A most excellent day.

Published by Matt Setchell on

Today was a good day, and that is, in itself, a reason to celebrate.

Specifically, today was a good day because I spent a few hours in a school, talking about what the company I work for does, and why I enjoy it.

The careers fair, at Alcester Academy was something I have been looking forward too for a while. Back in the day, when I were a lad, I never got the opportunity to go to an event about my future. I was always told to aim for uni. The thing is, for someone who has always worked in education – I bloody hate the thought of going back to a classroom. I wanted to do something, and learn by doing.

So today, when I was asked some questions by the students, I thought it might be worth sharing them, and my answers.

What do you (Concero) do?

Instead of just focusing on the fact we work with ‘computers’ I chose to talk about the impact of what we do. We connect learners and educators to the world, we enable students to go anywhere and learn anything from their classroom. We minimise the impact of disabilities on learners by providing accessible solutions. We help parents work from home, so they can be parents at 4pm. We enable students to access resources, support and opportunity from their home, which they might otherwise not have access too.

Do I need any qualifications?

I loved answering this one. No. You don’t need qualifications. You need the right attitude, you need confidence and you need to want to learn. You don’t need to go to uni, and honestly – you are better learning on the job then you are doing an apprenticeship or college course. But – you have to want to learn, and achieve. It’s not a role where it comes to you. You have to go get the experience and the talent.

Is it just fixing things? What’s a normal day like?

It’s not just fixing things. If you fixed something, it doesn’t happen the same again, or you haven’t fixed it. So it’s something new everyday. Doing a repetitive task? Automate it.

There is no normal day, and that’s what I love about the role. A constant challenge, and always learning new skills.

How did you get into it?

This was a hard one to answer for it to be useful. I literally got handed a job on sixth form results day, and the world isn’t like that anymore. But, over the 16 years I have been doing it the entry points are easier, and more support and professionalism is there. But it is very much about taking the right job, with the right people. They have to want you to succeed. Constant challenges mean you need to be constantly learning and developing. That’s not easy on your own.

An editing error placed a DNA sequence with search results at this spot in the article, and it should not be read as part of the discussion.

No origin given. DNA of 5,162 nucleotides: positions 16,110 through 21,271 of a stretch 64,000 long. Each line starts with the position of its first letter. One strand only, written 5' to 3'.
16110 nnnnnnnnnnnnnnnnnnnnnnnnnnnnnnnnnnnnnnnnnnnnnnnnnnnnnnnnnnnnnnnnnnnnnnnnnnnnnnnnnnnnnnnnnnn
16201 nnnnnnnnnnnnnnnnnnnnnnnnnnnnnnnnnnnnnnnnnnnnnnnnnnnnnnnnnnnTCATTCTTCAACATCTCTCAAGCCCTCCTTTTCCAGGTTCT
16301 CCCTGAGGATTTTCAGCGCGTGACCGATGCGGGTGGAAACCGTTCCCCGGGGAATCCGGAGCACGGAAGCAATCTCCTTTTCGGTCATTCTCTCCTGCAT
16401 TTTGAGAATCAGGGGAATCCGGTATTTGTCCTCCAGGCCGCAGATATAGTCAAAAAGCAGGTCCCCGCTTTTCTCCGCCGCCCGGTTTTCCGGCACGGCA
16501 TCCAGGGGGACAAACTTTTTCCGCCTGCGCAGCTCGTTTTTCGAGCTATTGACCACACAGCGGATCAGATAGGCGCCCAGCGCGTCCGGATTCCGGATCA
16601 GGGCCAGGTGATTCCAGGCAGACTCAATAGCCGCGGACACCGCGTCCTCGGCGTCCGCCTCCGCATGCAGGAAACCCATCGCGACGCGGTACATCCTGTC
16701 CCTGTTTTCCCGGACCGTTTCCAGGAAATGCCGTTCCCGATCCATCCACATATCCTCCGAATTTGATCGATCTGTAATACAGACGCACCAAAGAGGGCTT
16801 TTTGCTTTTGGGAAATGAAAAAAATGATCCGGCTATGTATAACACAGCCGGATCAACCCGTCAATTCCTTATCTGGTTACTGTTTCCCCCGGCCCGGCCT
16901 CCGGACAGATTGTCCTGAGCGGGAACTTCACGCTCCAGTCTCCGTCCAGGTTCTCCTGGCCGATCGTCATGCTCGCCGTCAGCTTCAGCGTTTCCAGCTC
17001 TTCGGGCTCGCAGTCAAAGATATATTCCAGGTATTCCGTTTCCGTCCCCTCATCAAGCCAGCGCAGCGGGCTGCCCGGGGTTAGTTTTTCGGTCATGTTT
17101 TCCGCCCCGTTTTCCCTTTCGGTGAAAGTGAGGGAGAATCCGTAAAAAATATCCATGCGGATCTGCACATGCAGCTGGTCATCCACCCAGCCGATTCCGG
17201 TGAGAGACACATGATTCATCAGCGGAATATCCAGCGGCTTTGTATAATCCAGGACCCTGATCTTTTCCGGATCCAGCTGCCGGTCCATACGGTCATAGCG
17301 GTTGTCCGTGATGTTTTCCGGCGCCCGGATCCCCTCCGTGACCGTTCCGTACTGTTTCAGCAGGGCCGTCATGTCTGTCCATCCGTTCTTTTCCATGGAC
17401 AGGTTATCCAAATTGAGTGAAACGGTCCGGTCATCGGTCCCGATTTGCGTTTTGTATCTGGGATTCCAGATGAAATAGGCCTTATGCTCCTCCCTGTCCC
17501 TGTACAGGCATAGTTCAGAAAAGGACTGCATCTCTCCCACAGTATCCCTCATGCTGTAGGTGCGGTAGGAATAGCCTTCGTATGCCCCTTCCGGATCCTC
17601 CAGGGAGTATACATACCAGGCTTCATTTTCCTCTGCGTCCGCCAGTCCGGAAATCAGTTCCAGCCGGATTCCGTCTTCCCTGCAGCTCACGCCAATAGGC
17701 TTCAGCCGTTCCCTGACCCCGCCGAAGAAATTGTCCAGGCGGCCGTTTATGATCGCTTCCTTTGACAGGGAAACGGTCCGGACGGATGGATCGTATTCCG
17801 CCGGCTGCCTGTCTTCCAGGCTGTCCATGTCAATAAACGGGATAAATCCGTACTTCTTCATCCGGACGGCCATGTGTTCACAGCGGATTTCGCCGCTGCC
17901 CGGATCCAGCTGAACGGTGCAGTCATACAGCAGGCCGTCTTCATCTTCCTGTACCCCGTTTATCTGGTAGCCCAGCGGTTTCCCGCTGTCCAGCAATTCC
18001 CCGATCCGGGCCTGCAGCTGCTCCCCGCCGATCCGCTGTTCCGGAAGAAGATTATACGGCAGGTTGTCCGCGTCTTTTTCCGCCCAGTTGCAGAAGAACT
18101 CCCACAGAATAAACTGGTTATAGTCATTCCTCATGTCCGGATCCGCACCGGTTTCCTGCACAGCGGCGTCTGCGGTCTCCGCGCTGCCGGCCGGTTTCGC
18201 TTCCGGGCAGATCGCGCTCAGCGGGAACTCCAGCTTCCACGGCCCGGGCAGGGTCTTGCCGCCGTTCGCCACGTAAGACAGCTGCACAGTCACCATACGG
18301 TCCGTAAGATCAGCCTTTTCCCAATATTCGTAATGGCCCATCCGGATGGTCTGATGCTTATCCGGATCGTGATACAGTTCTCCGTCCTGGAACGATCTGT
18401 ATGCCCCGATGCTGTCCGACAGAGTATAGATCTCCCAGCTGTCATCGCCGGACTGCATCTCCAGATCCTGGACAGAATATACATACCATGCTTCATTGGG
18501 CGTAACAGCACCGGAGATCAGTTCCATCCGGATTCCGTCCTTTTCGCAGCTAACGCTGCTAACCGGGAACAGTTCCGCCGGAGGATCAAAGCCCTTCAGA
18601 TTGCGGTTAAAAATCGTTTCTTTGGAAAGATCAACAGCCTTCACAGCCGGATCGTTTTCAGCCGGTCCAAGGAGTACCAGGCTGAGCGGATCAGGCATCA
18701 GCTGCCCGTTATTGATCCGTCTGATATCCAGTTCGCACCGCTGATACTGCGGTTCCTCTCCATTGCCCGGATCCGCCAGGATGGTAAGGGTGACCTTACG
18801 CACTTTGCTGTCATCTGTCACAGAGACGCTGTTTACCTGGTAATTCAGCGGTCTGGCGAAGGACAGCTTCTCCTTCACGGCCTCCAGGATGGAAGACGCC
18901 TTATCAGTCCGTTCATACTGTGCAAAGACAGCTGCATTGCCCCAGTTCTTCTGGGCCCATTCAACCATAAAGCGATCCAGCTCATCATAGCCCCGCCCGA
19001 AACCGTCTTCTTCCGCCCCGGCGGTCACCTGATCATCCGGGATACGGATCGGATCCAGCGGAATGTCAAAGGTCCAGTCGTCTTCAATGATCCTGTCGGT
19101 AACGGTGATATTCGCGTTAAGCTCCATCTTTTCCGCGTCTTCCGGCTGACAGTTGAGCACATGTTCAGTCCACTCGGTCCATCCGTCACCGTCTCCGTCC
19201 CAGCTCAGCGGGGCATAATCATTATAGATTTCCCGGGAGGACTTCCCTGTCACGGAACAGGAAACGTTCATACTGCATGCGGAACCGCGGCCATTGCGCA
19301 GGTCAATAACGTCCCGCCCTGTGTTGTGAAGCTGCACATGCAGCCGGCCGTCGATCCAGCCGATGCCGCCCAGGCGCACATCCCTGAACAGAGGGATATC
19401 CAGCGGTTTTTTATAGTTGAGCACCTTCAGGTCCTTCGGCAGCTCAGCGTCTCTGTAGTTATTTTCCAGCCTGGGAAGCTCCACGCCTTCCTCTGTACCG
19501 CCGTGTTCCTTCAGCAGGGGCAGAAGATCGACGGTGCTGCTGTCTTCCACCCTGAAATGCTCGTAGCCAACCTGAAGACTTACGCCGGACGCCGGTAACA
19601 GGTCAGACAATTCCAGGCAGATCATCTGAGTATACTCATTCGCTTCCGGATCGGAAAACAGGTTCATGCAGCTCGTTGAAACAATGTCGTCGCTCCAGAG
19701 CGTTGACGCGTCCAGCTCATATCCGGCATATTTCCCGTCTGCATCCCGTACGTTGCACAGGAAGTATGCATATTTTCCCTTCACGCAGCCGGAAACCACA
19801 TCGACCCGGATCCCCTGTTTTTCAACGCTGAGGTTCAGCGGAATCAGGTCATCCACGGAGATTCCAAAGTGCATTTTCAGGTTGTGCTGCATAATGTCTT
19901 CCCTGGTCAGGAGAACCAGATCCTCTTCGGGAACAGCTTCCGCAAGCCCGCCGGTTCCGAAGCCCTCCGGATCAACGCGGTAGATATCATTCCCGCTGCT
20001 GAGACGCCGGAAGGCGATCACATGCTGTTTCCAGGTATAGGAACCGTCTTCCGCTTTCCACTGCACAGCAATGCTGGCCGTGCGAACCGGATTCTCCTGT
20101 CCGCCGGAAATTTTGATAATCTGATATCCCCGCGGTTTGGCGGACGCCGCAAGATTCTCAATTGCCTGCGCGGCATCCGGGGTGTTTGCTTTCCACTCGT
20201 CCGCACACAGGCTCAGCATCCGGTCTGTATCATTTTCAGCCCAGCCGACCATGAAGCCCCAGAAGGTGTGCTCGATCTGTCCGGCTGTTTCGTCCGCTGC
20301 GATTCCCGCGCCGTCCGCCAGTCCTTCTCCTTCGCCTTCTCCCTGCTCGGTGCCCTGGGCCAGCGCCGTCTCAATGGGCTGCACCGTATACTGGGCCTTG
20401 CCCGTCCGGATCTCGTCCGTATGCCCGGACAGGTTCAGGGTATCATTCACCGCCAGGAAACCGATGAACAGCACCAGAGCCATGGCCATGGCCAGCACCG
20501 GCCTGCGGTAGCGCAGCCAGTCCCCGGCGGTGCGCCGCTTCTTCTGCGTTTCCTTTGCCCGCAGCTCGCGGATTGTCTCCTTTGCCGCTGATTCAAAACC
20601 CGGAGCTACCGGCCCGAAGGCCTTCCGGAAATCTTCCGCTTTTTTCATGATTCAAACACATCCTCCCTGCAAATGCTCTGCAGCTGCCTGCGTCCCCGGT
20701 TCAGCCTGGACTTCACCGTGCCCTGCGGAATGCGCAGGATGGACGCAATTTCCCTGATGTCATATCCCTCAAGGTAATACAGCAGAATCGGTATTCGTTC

What are the downsides?

Well, let’s be honest, you are never going to be a millionaire working to support education. Infact, for many, you will struggle on the wages. But that’s true in a lot of places these days, and progression is there if you want it. The demand is there now for talented individuals who are more then just geeks, and the pay is rising. Slowly.

Also, it’s always stressful. If it’s not, it’s probably boring or you are doing it wrong. Nobody ever stops by and says “just to let you know, it’s all working okay” – but that challenge drives the right person, in moderation, of course.

What’s the best bit?

Everyday, something new. You can’t beat that, and every new thing you solve makes it easier to solve the next thing.

But the best bit for me remains walking into a classroom – and things just work. The power of the tech in schools these days is nowhere near used to it’s potential, so sometimes when you see glimmers of that, it’s spine tingling.

For all the grief I get from support staff, teachers and heads, actually, many are some of the wisest, kindest people – and the vast majority are there and driven to make a difference in a students life. And you can’t knock that.

What are you most proud of?

This was a tough one. I’m pretty proud of a lot of things I’ve done overall. But actually, I’m proudest of what it’s helped others to achieve, creating jobs, supporting promotions. Starting careers.

Do I need to be a geek?

God no. That’s the worst kind of person, we need people skills in our industry combined with a knowledge of technology. We don’t need geeks hiding behind a screen. Can’t talk to people on a phone? Can’t take the tough conversations? Can’t reassure? No good.

Don’t get me wrong, we all need geeks in our lives. But we don’t need, in our spheres of edu IT people who are just geeks.

We need people who know where and how to create partnerships and relationships that build trust. We don’t need empires and we don’t need hoarders and controllers. We need problem solvers. We need leaders.

We need the next generation to see, this is so much more then making computers work. This is making IT empower.

Categories: Blog